Worrying About Health Costs Raises Death Rate
'Burdened' attitude toward money linked to poorer outcomes in heart patients
MONDAY, May 17, 2004 (HealthDayNews) -- Worrying about the cost of medical care appears to increase the risk of dying after a cardiac procedure, a study finds.
People who answered "yes" when asked, "Have your medical costs been an economic burden over the past year?" were much more likely to die in the 12 months after angioplasty to open heart arteries or bypass surgery, said a May 16 report at an American Heart Association scientific forum in Washington, D.C.
There have been "lots of other studies" showing that money and socioeconomic status have a strong influence on medical results, said report presenter Carole J. Decker, project manager of cardiovascular outcomes at the Mid America Heart Institute of Saint Luke's Hospital in Kansas City, Mo.
But this is the first study to ask the question about a patient's attitude toward medical costs, she said.
More than a quarter of the 2,097 patients asked the question described themselves as "slightly" to "severely" burdened, Decker said.
The one-year death rate for those people was 5.9 percent, compared to 3.5 percent for those who described themselves as unburdened, she said.
There was the inevitable correlation between economic status and poor outcomes that has been found in many other studies, Decker said, but also some surprises.
"For the most part, patients who had lower incomes reported themselves as burdened," she said. "But one patient had an income over $100,000 a year and said his medical costs were a burden."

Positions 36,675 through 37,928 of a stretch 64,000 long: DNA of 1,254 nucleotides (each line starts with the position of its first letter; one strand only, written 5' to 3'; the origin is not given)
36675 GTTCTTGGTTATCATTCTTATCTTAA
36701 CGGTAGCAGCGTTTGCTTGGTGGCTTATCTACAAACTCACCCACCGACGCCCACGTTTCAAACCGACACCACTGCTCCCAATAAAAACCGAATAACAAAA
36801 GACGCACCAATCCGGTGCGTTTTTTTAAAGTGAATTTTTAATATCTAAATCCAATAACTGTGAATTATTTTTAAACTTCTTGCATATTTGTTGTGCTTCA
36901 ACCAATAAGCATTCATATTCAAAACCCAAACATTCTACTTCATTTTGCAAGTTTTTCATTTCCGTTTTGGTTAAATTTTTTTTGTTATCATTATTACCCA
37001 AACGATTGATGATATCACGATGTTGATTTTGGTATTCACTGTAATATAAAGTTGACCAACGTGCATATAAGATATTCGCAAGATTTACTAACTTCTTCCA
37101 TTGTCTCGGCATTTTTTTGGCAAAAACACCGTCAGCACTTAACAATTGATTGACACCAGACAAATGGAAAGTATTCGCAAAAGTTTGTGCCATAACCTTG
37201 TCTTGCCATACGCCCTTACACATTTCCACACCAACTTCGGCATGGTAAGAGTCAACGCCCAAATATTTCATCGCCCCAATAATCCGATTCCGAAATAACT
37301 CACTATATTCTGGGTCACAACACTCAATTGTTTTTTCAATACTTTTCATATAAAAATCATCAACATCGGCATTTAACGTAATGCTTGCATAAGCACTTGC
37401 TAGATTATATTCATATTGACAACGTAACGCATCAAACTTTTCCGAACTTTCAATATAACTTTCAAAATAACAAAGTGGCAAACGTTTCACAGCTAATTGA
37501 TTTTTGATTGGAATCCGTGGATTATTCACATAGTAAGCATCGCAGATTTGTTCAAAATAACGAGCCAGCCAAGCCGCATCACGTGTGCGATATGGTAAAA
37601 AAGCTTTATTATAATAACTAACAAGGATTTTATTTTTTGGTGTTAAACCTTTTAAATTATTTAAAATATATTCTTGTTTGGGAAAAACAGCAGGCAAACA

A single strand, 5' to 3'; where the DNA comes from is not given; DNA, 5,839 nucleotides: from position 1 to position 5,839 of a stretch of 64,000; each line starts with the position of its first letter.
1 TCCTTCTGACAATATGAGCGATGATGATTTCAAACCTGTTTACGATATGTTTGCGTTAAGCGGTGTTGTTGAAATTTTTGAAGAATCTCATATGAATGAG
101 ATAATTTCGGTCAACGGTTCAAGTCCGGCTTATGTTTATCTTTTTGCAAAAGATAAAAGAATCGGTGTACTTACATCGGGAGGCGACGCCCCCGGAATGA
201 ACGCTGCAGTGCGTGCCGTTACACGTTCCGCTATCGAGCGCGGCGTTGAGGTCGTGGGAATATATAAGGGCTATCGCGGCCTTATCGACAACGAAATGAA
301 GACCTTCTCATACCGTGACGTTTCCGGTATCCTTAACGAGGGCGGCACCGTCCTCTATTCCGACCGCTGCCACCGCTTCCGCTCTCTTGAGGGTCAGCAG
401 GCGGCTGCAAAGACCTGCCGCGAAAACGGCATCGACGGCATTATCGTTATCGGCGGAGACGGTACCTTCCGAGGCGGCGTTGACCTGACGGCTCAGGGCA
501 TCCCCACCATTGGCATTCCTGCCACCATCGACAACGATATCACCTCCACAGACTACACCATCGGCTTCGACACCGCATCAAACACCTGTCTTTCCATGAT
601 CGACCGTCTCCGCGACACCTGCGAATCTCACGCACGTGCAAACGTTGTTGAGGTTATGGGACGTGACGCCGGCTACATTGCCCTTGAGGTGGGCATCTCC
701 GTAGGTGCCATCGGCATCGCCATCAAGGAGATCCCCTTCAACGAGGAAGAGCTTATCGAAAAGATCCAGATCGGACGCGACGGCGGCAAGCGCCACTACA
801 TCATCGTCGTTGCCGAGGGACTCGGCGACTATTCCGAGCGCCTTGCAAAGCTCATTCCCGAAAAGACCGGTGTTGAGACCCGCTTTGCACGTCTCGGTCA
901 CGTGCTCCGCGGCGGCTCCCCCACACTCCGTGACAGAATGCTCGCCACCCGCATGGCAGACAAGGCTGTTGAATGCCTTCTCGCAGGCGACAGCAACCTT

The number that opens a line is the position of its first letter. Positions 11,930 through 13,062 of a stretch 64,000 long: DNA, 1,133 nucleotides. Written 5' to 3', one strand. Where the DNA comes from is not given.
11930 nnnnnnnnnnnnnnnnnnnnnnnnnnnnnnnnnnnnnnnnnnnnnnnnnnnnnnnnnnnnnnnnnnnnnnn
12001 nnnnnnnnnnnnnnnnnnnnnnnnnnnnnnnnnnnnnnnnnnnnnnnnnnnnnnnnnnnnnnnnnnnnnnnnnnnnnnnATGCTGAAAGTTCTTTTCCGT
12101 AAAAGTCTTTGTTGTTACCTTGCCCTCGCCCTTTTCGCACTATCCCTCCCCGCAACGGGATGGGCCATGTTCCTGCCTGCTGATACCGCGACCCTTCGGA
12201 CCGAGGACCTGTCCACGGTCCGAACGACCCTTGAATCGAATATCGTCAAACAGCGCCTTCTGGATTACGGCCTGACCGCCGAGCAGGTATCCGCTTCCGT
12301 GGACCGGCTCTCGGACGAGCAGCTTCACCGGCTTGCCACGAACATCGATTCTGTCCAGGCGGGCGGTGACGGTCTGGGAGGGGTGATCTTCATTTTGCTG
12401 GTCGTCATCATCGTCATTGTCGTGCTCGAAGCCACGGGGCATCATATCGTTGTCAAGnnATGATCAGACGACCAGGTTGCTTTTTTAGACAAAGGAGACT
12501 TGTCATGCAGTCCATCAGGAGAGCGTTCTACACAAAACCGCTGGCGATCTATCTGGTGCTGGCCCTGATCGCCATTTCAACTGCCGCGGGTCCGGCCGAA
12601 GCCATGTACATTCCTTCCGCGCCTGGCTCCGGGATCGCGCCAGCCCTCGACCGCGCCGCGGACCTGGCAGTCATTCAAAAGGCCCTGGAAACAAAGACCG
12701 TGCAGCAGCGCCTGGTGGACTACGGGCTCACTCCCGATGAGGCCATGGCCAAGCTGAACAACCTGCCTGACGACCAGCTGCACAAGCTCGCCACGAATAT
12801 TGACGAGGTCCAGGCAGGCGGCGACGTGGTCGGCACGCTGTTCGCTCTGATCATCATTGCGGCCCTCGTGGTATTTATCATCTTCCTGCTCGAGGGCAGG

Another part of the study not reported at the meeting found generally poorer outcomes in terms of frequency of symptoms and self-reported physical limitations among patients who described themselves as worried about medical costs, Decker said.
A next step in the study will be to get a clearer picture of the link between attitude toward medical costs and health, she said. Perhaps worries about money prevented people from seeking medical care or from taking medications they needed, she noted. Overall, the patients with money worries were in poorer health and more likely to have conditions such as diabetes, congestive heart failure and high blood pressure.
More studies at other hospitals are needed to verify the results, Decker added. If the relationship holds up, it could help identify patients who need special help, such as social services or more aggressive action by their doctors.
"We also need to better understand what the actual burden is," she said. "Is it medication, transportation to health care, time away from work? Only then can society take steps to decrease the burden and possibly impact these patients survival."
A government report about socioeconomic effects on medicine is available from the U.S. Department of Health and Human Services. Meanwhile, the American Heart Association has several pages on a healthier heart lifestyle.